The Image Department is responsible for the systematic digitisation of the one million objects in the collection. Working in five studios, the photographic team of two full-time and five part-time photographers, have an average production of 2,000 captures a month. While the culture of ‘rapid capture’ has become popular, the Rijksmuseum photography programme was designed from the outset to deliver high quality, consistency, and high productivity. A major contribution derives from the printroom on line, where prints and drawings are captured in a specially designed ‘digital’ street.

The museum achieves productivity and quality goals by using the latest objective colour-managed capture and process control methods. The image standards are based on the Metamorfoze Preservation Imaging Guidelines, developed at the Koninklijke Bibliotheek, The Hague. The Rijksmuseum is one of a growing number of museums worldwide that have adopted these guidelines including the Van Gogh Museum in Amsterdam and the Metropolitan Museum in New York. The team in the photographic archive supplies images to clients both within and outside the museum. This team is also responsible for the systematic planning and logistics of major projects such as collection catalogues, web campaigns and exhibition projects.

The enterprise level DAM is synchronised with the collection management system of the museum. In addition, a centralised workflow built using Microsoft Sharepoint enables ordering, scheduling, searching and download of images with automated image conversions via the DAM-system. Users interact with these systems via a fully integrated web interface that allows them to focus on specific activities. This approach has minimised training and maximised productivity. While much attention has been on the overhaul of the Rijksmuseum building, equal attention has been paid to the infrastructure to meet the demands of today’s connected world.

Richard Everett & Ben Gilbert
An overview of the work of The Wellcome Trust Photographic Unit
The Wellcome Trust Photographic Unit, part of the Wellcome Library, is responsible for all Photographic and Imaging work within the organisation. The department undertakes three work streams, Corporate Photography for the Trust generally, studio Photography of the Wellcome Library’s holdings, and more recently strategic digitisation as part of the Library’s transformation strategy. This session gives an insight into this work, including the technical and creative challenges it brings as well as examples of the diverse work of the department.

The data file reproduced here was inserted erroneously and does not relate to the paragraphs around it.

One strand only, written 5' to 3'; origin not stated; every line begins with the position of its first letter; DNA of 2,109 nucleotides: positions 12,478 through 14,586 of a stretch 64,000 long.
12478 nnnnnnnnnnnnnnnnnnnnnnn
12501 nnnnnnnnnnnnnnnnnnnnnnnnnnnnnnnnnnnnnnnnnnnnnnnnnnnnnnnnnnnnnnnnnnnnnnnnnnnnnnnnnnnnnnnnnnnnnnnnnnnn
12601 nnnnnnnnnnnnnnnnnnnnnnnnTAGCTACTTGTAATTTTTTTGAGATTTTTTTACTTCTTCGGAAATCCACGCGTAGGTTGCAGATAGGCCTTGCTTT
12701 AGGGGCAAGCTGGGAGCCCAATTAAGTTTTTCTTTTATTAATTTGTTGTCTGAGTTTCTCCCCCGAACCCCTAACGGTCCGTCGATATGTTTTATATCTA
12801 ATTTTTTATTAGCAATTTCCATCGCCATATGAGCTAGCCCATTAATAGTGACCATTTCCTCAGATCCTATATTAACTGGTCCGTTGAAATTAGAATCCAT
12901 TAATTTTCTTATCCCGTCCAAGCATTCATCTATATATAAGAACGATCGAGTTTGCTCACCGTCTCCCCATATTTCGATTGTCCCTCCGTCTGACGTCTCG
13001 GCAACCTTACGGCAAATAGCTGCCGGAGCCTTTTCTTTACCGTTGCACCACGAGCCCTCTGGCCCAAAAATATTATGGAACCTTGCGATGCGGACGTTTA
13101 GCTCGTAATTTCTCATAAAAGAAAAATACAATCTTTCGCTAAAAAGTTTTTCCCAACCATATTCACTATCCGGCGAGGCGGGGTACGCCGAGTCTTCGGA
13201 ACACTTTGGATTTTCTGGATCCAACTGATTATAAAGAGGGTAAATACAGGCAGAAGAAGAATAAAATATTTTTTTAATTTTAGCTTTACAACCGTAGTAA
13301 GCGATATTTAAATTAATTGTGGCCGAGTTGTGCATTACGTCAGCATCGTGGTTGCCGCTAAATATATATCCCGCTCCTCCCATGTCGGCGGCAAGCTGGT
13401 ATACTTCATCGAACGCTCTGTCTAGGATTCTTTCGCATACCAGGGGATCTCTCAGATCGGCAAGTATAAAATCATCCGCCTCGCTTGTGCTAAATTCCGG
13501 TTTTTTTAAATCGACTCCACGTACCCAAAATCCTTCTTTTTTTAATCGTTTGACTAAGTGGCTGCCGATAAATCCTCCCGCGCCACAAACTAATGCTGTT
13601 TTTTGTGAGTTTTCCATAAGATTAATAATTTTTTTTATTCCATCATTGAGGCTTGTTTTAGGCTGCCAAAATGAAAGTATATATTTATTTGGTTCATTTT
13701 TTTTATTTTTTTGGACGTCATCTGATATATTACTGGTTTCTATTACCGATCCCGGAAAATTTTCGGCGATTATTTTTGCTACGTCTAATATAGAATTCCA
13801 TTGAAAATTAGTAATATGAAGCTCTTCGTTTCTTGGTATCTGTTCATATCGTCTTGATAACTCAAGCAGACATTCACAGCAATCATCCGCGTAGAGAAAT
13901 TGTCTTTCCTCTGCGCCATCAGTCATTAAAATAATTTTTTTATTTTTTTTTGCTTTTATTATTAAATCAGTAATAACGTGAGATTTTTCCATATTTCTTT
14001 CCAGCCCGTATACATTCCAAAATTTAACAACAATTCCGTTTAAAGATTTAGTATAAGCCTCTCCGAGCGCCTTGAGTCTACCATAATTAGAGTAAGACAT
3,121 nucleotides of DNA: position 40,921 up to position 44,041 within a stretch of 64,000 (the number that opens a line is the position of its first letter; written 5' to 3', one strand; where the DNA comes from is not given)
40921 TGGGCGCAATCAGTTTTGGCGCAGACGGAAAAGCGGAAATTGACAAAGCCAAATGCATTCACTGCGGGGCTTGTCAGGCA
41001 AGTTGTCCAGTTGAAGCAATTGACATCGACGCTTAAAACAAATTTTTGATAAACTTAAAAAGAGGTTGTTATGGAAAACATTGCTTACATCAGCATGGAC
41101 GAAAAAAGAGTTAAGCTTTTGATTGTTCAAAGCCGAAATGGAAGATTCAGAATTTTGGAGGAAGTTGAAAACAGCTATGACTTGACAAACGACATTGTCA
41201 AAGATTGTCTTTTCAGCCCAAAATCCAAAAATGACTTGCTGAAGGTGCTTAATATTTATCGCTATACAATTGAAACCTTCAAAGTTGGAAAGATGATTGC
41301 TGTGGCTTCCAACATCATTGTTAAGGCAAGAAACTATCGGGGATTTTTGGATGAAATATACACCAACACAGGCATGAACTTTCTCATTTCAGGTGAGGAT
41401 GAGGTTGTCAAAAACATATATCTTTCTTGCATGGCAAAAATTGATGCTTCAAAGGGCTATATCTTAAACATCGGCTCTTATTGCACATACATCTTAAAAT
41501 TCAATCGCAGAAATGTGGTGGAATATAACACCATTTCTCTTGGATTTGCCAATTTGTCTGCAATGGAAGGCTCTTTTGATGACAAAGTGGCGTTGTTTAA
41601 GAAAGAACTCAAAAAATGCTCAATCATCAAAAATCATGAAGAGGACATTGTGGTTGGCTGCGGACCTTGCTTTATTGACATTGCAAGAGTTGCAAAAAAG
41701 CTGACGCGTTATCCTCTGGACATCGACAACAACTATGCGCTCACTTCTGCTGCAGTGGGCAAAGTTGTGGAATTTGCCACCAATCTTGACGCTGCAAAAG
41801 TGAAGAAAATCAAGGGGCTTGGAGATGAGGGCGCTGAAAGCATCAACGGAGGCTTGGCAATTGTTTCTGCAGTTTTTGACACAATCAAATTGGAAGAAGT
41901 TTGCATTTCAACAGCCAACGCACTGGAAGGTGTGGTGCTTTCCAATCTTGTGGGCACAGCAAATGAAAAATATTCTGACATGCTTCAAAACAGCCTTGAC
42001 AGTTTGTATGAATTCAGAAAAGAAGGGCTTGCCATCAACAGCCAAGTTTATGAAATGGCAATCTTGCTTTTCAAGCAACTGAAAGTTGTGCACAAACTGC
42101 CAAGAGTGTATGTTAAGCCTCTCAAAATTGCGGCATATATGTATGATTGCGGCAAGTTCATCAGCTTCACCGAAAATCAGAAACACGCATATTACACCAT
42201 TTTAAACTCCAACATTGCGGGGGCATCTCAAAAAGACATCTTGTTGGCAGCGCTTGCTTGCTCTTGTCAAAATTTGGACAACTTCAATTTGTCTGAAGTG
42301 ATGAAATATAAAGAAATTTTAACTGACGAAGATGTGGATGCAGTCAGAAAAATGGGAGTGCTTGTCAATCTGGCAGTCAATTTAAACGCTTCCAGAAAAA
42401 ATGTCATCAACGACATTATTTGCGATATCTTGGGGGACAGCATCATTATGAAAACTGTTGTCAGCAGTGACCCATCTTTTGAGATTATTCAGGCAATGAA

Annette Ward, Stephen McKenna: Dundee University, School of Computing
The FABRIC project and innovative image browsing techniques.
Hundreds and thousands of images comprising digital collections are visualised using innovative technology developed as part of the FABRIC project. Colour, texture, shape, and other image attributes are analysed by novel computer software to produce beautiful displays that allow more intuitive browsing. Visual browsing opens up collections to individuals without the need of indexing terms and expands the potential for image application and use. FABRIC (Fashion and Apparel Browsing for Inspirational Content) was funded by the UK Technology Strategy Board and included collaborators from University of Dundee (project lead), the Victoria and Albert Museum, Liberty Art Fabrics, and System Simulation Ltd.

This project shows how the work of photographers in the cultural heritage sector can be displayed to the public in a new and very attractive way.

Hugh Gilbert, The Artist’s Studio – where artists make work

Talk Slides – Hugh Gilbert (PDF – 8.5mb)

This paper will demonstrate the contribution of VR as a research tool in a project where this photographer records the spaces where artists make work.

The contribution to our cultural heritage made by artists is well reflected and understood by their art works, and the position these hold in collections both public and private. There is much to be gained from seeing where the work is made.  This may be demonstrated by the recent securing and rebuilding of the studios of Paolozzi and Bacon.

I would like to present a project demonstrating the diverse and interesting nature of artists’ studios and the detail that can be shown, and talk about the groups to whom this information is useful and informative. The images provide an invaluable visual record for those doing research on the lives of artists.

The project demonstrates the usefulness of the images and their level of detail to those involved in research and in restoration particularly.